Riduan Isamuddin, a.k.a. Riduan Isamudin, Riduan Isomuddin, and Riduan Isomudin, is better known by the nom de guerre Hambali; he is now in detention at Guantanamo. He has been described as “the Osama bin Laden of Southeast Asia,” was the military leader of the Indonesian terrorist organization Jemaah Islamiyah (JI), and was the main link between the organization and al Qaeda until his capture.
It has been frequently reported that, “Hambali was a close friend of Khalid Shaikh Mohammed, who planned Operation Bojinka and the September 11 terrorist attacks. Hambali envisioned creating a Muslim state, in the form of an Islamic superpower (a theocracy) across Southeast Asia, with himself as its leader (Caliph). His ambition was to rule Indonesia, Malaysia, Singapore, Brunei, Cambodia, and parts of the Philippines, Myanmar, and Thailand.”
All that leads to this interesting report from the Asia News, dateline March 10, 2009:
Jakarta (AsiaNews) – Riduan “Hambali” Isamudin is the mastermind who planned the massacre in Bali in 2002, and the attacks against Christian churches and buildings in 2000. The accusation comes from Mubarok and Ali Imron, both members of Jemaah Islamiyah (JI), who say they are willing to testify against the operational chief of the Islamic fundamentalist movement in southeast Asia, who is being held in the detention center in Guantanamo.
Mubarok and Ali Imron are being held in the prison in Jakarta, where they are serving a life sentence for their involvement in the attack against churches in the country. In 2000, a coordinated series of bombs exploded in six different provinces, killing 19 people in the period before Christmas. They avoided the death penalty by demonstrating “remorse,” and cooperating with security forces to shed light on the attacks. “Hambali brainwashed our mind to stage a jihad war against non-Islam followers,” Imron says.
The accusations issued by the two former jihadists and the possible closing of the Guantanamo detention center raise a serious problem for Indonesian authorities: should Hambali return to the country, or is it preferable for him to remain in a foreign nation? It is not an insignificant question: on the one hand, his return would provide investigators with the possibility of interrogating him; he could also clarify his relationship with the religious fundamentalist Abu Bakar Baasyir, head of JI in southeast Asia. On the other hand, it could create a substantial security problem: the fact that he spent many years in the Cuban prison could elevate him to the status of “martyr” in the fight against the West. ““If Hambali returns back to Indonesia, he’s certainly becoming a hero,” says a police official. “He served in Guantanamo. He’ll be a rock star. That’s why, it’s preferable for us that he is kept in the United States.”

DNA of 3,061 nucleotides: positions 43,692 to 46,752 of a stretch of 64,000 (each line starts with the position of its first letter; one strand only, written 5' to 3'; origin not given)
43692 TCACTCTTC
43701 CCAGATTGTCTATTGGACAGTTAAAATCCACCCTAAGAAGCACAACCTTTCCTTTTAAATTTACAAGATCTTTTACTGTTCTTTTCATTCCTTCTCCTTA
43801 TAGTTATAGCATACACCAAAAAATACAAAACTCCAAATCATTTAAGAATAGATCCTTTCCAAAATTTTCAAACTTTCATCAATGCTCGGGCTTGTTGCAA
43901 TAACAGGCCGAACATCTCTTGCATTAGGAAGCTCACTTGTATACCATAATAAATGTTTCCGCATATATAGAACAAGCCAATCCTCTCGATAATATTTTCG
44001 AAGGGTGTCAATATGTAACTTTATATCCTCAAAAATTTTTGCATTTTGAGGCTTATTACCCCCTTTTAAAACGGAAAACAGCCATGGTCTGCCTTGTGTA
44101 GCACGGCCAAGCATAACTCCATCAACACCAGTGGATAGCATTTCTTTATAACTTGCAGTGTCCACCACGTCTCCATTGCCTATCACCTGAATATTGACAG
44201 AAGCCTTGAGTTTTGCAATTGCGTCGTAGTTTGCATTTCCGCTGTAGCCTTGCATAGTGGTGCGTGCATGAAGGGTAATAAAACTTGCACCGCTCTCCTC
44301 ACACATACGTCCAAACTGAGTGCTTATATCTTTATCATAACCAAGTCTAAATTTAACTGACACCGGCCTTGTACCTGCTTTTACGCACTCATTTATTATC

Sidney Jones, an expert on terrorism, says that “if you think Abu Bakar Baasyir was treated as a celebrity, the score for Hambali is 10 times (due to his record as Guantanamo veteran).” Chief of police Bambang Hendarso Danuri says that United States authorities should keep Hambali out of Indonesia for obvious reasons of security. He says the interrogations can be conducted abroad, and there is no need for the work to be done in Indonesia.
Anonymous police sources say that last February, a group of experts in Indonesia’s anti-terrorism department met with Hambali in Guantanamo. The terrorist, who was in good health, is said to have confessed his involvement in the bombing attacks on the churches. So far, the Indonesian foreign minister and the U.S. embassy in Jakarta have not wanted to release any statements regarding an “agreement” on who should keep the terrorist.
Although there has been no official statement, it seems evident that the Indonesian authorities prefer to leave the hot potato in other hands. At the moment, there is not sufficient proof to incriminate Hambali in the Bali massacre, and the confession of the two terrorists does not seem to be enough. Moreover, the antiterrorism law of 2002 is not retroactive, and cannot be used in procedures against him. Hambali would therefore need to answer “only” for the attack on the churches in 2000.